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The Values We Cultivated
“A lot of what drives Peter today comes from the idealism, the values that we cultivated in the ’60s,” says Jim Pelkey ’68. Pelkey, who was class vice president their senior year, met Schwartz the day they arrived as Rensselaer freshmen. When Schwartz founded Global Business Network in 1988, Pelkey joined its board of directors, a position he still holds. “Even then, Peter wasn’t afraid to be different,” says Pelkey.
Of the 622 seniors pictured in the 1968 Transit, Schwartz is the only one with a full beard. But being different didn’t mean being aloof. Involved in many activities, he was named to Who’s Who in American Colleges and Universities and, as the first chairman of the Union Program Committee, he was instrumental in bringing concerts, lectures, films, and art exhibits to campus.
“Peter was a fun-loving guy who was very committed to activities,” recalls Senior Class President John Lay ’68. But the Vietnam War cast a shadow on those years. “We were all very much involved in the anti-war movement,” Lay says. “Peter was the natural leader within the student body. He had the foresight to see what it took other students longer to conceptualize—the drain Vietnam was on the country.”
“I remember Peter with his protest signs and I remember our going to Washington and arguing with senators, but the memory that stands out most clearly is the work we did on the class gift, and the joy we had in that,” says Pelkey. The new Rensselaer Union opened in their final year. Lay was chairman and Schwartz a member of the Union Dedication Committee. “Peter was the guiding force in buying art for the Union as our gift to the school,” says Lay. And he was the chief negotiator for the eight paintings the three purchased from New York City galleries. “Peter was always thinking of the bigger issues. I think he was trying to humanize Rensselaer,” says Lay.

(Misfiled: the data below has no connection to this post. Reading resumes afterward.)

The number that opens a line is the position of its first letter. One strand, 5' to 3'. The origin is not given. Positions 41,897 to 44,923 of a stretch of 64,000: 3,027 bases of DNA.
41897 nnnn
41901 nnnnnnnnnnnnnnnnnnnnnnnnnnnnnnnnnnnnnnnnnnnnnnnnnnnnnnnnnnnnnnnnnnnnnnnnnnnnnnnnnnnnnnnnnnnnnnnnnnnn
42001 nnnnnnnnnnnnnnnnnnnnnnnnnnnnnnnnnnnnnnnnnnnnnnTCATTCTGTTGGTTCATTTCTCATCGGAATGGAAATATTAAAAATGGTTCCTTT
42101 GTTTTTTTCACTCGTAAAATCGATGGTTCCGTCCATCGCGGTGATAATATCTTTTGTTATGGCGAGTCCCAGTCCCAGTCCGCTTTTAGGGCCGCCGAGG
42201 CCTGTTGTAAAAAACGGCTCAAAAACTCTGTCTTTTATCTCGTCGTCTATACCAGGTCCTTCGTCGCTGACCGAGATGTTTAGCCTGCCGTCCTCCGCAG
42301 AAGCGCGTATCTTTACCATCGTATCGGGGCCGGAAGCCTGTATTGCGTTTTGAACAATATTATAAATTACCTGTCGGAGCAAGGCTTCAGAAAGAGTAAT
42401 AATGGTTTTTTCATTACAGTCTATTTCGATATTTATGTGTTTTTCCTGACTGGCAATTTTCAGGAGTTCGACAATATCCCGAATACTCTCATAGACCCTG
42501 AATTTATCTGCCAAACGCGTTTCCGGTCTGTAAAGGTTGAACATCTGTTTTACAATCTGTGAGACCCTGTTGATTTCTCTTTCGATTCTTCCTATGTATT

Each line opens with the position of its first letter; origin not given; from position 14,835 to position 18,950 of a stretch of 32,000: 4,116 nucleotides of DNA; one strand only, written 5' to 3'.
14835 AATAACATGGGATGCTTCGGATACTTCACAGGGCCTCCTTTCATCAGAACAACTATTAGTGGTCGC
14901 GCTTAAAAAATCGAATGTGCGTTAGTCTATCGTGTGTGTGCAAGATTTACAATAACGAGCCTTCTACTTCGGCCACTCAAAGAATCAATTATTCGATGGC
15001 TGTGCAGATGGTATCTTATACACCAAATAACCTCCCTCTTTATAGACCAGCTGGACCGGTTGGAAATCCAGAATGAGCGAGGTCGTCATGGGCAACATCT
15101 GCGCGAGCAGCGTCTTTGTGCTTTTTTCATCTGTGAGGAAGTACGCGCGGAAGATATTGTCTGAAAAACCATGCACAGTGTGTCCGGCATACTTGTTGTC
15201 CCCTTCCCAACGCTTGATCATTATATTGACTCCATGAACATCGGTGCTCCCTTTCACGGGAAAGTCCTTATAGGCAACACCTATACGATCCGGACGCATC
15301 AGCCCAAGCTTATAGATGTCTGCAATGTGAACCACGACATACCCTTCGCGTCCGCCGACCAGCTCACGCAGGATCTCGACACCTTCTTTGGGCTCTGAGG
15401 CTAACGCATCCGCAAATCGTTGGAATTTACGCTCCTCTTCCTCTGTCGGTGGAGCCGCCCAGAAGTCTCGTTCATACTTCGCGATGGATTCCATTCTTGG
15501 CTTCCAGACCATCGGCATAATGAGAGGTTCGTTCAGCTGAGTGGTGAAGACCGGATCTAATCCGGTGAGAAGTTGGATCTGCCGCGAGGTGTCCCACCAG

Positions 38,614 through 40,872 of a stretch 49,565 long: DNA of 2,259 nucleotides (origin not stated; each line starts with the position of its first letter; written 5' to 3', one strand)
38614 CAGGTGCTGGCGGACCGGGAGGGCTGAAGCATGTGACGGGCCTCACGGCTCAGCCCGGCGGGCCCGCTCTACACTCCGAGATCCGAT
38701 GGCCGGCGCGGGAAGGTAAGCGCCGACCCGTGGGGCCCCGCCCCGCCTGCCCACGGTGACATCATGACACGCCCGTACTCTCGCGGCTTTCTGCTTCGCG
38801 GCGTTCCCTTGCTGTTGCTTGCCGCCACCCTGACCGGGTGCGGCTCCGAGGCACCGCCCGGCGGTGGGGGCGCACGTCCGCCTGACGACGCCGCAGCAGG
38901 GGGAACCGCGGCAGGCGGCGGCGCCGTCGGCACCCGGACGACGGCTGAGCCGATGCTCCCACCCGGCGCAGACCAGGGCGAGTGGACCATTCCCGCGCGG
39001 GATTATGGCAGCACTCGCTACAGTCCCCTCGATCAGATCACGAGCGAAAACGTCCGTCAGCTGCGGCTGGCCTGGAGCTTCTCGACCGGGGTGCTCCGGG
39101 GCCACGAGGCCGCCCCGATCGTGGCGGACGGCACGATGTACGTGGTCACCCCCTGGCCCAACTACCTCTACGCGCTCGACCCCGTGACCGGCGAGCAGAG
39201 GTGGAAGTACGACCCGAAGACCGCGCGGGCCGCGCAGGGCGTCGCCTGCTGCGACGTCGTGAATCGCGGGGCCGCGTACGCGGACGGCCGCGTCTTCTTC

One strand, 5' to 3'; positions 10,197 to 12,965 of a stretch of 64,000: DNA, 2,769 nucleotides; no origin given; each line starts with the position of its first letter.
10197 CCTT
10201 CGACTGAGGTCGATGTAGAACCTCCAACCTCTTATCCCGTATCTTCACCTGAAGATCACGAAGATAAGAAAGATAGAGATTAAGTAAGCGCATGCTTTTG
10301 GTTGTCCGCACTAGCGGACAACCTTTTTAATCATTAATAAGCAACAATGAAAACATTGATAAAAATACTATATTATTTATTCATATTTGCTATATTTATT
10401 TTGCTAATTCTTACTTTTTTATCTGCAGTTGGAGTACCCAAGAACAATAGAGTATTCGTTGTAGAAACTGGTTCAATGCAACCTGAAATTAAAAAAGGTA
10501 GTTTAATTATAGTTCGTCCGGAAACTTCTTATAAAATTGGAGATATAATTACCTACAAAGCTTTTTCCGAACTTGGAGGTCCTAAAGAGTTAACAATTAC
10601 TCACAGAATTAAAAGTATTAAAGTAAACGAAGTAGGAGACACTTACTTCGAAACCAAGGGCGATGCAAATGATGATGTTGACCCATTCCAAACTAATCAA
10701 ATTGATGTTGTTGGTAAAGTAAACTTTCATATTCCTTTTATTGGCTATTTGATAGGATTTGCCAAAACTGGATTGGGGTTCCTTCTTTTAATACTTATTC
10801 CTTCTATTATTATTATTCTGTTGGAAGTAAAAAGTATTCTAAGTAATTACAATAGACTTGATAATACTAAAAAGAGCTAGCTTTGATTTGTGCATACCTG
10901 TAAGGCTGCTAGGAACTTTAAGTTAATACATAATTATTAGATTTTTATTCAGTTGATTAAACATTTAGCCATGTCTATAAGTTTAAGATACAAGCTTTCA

But Schwartz did not have quite such a clear vision for his own future. “My timing was really awful,” he recalls. “I got my degree in aeronautical engineering and in 1968 there weren’t any jobs in the aerospace industry.” He joined the Peace Corps and went to Ghana, but a disagreement with the Ghanaian government sent the volunteers packing. Back in the states he took a job teaching math in a Philadelphia high school, but he wasn’t very good at it.
Then Herbert Hodgson, the former Protestant chaplain at Rensselaer, offered him a job on the West Coast. Schwartz and Hodgson had become very close friends at Rensselaer and Schwartz jumped at the offer to help run student housing at the University of California at Davis. Schwartz wasn’t particularly interested in student housing, but he was interested in finding a mentor. Hodgson, says Schwartz, “was a remarkably effective change agent. What I really wanted to do was work with him and learn from him about human dynamics, about social and organizational change.”
Three years later his fascination with change led Schwartz into the realm of strategic planning and what would become his life’s work. He became a bona fide futurist in 1972 when he joined SRI International (formerly the Stanford Research Institute), where he rose to director of the Strategic Environment Center. That’s where he started developing scenarios.
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